Judy Kariuki:
The Governance of Biodiversity: the Case of Kakamega Forest, Western Kenya


University of Dortmund, Spatial Planning, Germany

Kenya is endowed with diverse land based natural resources, which contribute directly or indirectly to the socio-economic welfare of its people. Institutions responsible for managing natural resources in Kenya are many and varied. These being the product of a series of legislative measures and administrative decrees promulgated through out the last century. This includes the multiple statutes addressing biodiversity conservation, which are implemented by various organisations that include the sectoral ministries and the civil society. This system encourages duplication of efforts and sometimes counters effects in policy implementation due to lack of proper networking. This has resulted to a competitive, independent approach towards biodiversity management thus evading the holistic approach required for effective biodiversity conservation. The outcome is an un-integrated system with each sector viewing its territory as a platform for its own exclusive activities irrespective of the other players. Biodiversity degradation in Kenya has therefore persisted despite the efforts geared towards its conservation. The challenge is in harmonising the institutional network, that is, the statutes and organisations mandated with biodiversity conservation so that the actor's roles are better defined and linked thus enhancing its conservation. This study examines the effects of the multiple institutions on biodiversity conservation. It further looks into a way forward in harmonising the institutional set"=up with the aim of contributing to a less beauracratic and streamlined system that would be better implemented.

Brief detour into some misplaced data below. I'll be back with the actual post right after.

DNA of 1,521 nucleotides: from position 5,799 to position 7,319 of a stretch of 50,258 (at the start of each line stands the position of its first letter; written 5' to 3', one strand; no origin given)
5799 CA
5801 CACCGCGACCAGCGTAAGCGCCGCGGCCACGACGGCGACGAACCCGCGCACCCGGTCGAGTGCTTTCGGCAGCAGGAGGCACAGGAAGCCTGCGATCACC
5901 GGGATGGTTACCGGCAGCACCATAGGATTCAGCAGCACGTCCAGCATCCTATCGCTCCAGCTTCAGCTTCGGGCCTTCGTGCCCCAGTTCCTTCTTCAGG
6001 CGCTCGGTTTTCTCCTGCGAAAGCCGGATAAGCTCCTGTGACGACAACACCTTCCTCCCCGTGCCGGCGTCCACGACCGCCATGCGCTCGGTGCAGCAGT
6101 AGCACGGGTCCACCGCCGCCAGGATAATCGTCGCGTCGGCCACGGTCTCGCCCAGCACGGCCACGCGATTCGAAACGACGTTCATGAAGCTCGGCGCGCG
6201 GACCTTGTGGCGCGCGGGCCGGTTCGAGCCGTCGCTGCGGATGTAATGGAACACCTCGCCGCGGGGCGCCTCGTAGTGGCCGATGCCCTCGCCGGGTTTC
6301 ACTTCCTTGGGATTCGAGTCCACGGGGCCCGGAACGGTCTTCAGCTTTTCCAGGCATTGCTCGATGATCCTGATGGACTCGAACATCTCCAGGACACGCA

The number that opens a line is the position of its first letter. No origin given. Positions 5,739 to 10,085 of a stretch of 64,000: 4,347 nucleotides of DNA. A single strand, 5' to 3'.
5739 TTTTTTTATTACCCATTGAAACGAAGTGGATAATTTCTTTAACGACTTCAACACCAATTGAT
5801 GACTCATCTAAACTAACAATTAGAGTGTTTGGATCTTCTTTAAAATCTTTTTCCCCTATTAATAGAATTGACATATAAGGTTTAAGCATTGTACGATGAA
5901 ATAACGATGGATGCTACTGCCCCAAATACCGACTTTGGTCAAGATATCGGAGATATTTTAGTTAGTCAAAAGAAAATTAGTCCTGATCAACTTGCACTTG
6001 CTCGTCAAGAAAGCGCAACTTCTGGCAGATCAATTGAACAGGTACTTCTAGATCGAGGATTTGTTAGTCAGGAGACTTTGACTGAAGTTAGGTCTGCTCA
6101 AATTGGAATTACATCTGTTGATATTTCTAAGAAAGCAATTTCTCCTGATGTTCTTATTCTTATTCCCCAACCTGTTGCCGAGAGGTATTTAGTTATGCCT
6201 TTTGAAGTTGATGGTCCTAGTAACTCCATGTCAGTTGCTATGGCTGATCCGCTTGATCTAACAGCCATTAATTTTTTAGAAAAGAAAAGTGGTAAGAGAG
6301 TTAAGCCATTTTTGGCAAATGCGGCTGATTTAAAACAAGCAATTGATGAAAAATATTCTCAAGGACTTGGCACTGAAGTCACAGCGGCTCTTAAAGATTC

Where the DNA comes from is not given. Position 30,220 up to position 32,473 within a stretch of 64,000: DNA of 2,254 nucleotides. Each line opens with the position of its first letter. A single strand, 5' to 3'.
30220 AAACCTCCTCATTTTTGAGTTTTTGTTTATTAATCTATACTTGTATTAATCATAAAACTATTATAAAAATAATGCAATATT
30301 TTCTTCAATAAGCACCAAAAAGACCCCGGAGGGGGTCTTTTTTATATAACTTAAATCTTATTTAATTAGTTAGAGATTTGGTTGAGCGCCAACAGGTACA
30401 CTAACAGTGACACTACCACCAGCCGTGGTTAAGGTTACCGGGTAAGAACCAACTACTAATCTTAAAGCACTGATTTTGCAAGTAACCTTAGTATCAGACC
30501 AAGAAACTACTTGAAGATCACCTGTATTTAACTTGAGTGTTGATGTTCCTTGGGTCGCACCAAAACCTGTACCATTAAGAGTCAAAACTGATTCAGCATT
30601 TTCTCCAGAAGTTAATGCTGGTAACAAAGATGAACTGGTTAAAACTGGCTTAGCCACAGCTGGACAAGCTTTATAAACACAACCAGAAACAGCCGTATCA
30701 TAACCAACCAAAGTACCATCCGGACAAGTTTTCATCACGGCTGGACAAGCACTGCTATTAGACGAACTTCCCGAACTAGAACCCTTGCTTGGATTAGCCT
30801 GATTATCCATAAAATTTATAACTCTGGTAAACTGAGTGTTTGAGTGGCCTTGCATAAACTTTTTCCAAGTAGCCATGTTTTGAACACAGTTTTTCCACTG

The main objectives of this study therefore are to attain institutional order that will enable sustainable conservation and management of biodiversity in Kenya. It is also meant to institutionalise the outcomes of the Biota research project by addressing the proper institutional hierarchy appropriate for the implementation of Participatory Land Use Planning (PLUP) and other approaches recommended for biodiversity conservation and sustainable livelihoods .

Keywords: Biodiversity, governance, institutionalisation, sustainability


Contact Address: Judy Kariuki, University of Dortmund, Spatial PlanningAugust - Schmidt Str. 10, Dortmund, Germany, e-mail: wambuikar@yahoo.com
Andreas Deininger, September 2006